But why should blanket reassurances without accompanying action make students and teachers feel safer?
So wrote Warren E. Burger, Chief Justice of the United States from 1969 to 1986, in "The Right to Bear Arms", for Parade Magazine.
People die every day, but a national discussion about preventing gun-related deaths happens only in the aftermath of a particularly large mass shooting. Whether disfavoured or legitimately circumscribed, it is clear that the Second Amendment is not the primary obstacle to gun control.
It is not exactly clear why it is surprising that the NRA believes that law-abiding Americans who have no history of mental illness, domestic abuse, threatening behavior, or other excluding factors should own a gun to defend themselves. You may discern that they require protection from the specter of black people swarming out of the cities to rape and plunder.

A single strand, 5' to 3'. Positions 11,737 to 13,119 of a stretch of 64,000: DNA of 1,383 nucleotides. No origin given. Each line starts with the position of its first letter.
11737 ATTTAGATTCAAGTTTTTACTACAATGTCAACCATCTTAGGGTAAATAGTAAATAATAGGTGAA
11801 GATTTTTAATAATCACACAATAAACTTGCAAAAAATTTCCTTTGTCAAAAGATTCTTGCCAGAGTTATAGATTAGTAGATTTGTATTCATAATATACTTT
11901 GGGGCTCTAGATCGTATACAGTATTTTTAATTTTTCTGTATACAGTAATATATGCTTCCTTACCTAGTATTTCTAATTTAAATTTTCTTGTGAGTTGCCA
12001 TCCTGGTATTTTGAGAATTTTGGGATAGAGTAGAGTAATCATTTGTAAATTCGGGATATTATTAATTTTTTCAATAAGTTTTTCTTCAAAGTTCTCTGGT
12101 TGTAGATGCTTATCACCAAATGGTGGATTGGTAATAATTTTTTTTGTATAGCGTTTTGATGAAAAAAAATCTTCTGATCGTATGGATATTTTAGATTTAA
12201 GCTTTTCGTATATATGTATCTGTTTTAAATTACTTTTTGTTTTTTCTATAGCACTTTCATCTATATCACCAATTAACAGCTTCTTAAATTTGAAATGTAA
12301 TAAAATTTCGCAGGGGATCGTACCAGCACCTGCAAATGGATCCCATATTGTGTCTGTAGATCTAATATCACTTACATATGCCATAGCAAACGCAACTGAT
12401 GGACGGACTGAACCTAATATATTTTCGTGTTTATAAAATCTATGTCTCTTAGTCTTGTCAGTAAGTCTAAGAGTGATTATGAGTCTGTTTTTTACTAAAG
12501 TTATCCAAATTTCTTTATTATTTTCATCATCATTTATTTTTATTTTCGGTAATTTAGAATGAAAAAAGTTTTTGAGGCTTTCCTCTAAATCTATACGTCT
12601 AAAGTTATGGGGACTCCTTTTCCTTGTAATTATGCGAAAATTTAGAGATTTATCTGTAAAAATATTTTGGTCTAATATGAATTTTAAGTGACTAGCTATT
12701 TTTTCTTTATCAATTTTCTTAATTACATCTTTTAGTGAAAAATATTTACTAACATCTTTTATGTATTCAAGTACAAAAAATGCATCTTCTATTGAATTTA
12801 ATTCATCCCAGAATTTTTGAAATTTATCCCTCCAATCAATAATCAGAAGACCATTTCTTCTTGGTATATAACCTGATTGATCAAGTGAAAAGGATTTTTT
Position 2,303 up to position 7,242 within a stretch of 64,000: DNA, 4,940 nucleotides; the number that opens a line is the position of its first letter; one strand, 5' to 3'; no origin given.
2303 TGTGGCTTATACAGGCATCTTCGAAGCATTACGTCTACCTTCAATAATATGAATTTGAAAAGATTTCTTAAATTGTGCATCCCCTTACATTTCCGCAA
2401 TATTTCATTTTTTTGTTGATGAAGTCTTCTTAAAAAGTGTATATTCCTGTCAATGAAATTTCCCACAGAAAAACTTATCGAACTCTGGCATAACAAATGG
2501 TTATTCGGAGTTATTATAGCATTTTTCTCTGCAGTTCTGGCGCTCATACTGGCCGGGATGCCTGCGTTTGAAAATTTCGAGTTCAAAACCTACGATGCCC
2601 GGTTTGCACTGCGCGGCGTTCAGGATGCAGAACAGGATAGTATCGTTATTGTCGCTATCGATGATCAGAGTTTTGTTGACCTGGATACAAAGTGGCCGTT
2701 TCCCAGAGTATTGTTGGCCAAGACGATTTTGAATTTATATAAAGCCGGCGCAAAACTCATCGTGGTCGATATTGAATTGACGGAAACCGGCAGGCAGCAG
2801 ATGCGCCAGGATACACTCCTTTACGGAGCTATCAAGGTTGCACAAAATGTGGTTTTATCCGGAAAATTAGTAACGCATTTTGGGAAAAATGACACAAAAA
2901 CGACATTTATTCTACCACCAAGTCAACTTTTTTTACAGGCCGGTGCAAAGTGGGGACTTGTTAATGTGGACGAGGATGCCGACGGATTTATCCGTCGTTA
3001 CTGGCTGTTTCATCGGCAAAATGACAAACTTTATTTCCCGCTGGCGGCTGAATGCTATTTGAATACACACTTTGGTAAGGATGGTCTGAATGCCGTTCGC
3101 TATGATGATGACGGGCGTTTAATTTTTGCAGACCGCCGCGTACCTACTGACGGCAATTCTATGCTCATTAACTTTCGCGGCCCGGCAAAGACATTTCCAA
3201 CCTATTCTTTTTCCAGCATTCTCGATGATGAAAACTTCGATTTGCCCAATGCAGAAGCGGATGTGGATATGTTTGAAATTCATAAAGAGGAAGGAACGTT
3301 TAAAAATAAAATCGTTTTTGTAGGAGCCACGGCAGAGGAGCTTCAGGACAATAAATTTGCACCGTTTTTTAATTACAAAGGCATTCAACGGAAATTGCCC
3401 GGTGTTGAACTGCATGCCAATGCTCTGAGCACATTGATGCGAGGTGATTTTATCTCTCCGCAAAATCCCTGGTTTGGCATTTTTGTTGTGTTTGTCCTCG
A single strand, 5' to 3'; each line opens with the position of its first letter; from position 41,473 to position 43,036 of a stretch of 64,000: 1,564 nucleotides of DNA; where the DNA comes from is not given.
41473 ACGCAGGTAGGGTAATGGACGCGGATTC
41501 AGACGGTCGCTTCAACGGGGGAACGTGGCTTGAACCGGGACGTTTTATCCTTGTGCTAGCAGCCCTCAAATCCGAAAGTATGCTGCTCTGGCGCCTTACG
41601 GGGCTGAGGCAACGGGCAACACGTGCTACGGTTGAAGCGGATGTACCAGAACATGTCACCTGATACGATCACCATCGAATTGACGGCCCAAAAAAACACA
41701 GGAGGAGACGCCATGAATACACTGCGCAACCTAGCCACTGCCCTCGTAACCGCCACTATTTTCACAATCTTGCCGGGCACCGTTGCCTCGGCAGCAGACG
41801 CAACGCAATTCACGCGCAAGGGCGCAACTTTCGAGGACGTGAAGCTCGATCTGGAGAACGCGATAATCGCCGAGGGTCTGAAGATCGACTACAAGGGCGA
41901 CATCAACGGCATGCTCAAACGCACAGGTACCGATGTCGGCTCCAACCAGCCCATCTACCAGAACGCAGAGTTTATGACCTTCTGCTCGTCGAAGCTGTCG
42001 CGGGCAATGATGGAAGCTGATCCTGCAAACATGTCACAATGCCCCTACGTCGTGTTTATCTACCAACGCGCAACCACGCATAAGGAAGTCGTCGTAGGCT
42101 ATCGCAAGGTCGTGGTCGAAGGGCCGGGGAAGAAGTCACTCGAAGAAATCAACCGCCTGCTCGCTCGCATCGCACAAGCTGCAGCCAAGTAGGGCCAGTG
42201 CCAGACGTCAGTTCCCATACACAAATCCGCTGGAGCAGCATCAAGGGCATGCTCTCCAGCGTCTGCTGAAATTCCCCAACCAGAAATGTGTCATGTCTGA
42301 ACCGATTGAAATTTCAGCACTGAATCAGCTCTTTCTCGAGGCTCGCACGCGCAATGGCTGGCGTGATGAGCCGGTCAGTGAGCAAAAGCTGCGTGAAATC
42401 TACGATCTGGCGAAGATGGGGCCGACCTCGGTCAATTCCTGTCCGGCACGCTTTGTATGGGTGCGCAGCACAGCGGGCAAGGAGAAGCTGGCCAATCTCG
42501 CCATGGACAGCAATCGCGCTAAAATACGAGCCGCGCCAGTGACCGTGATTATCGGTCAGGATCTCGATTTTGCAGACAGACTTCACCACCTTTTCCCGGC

More security and prevention at schools are needed now. But while "the guns have changed", she said-alluding to the difference between a musket and an AR-15, the semi-automatic weapon with which the Parkland shooter killed 17 people-"our laws have not". We must demand sensible gun legislation. We need to stop the stockpiling of thousands of bullets and dozens of weapons. Go hunting. The answer to gun violence is not more guns, certainly not in schools.
It is time to look at one more short-sighted idea: the need for a citizens militia. That is a start toward showing how even gun-rights advocates can compromise so the nation can put the Columbine era behind it. Further, Private ownership of machine guns made after 1986 is banned by federal law.
Racist fears: When people explain why they think it necessary to accumulate arsenals for the defense of their families, listen for the coded language.
Those against gun control argue that regulating firearms infringes on an individual's "right to bear arms", while proponents for such a measure say putting "common sense gun laws" in place would save lives and in no way threaten the sanctity of the amendment.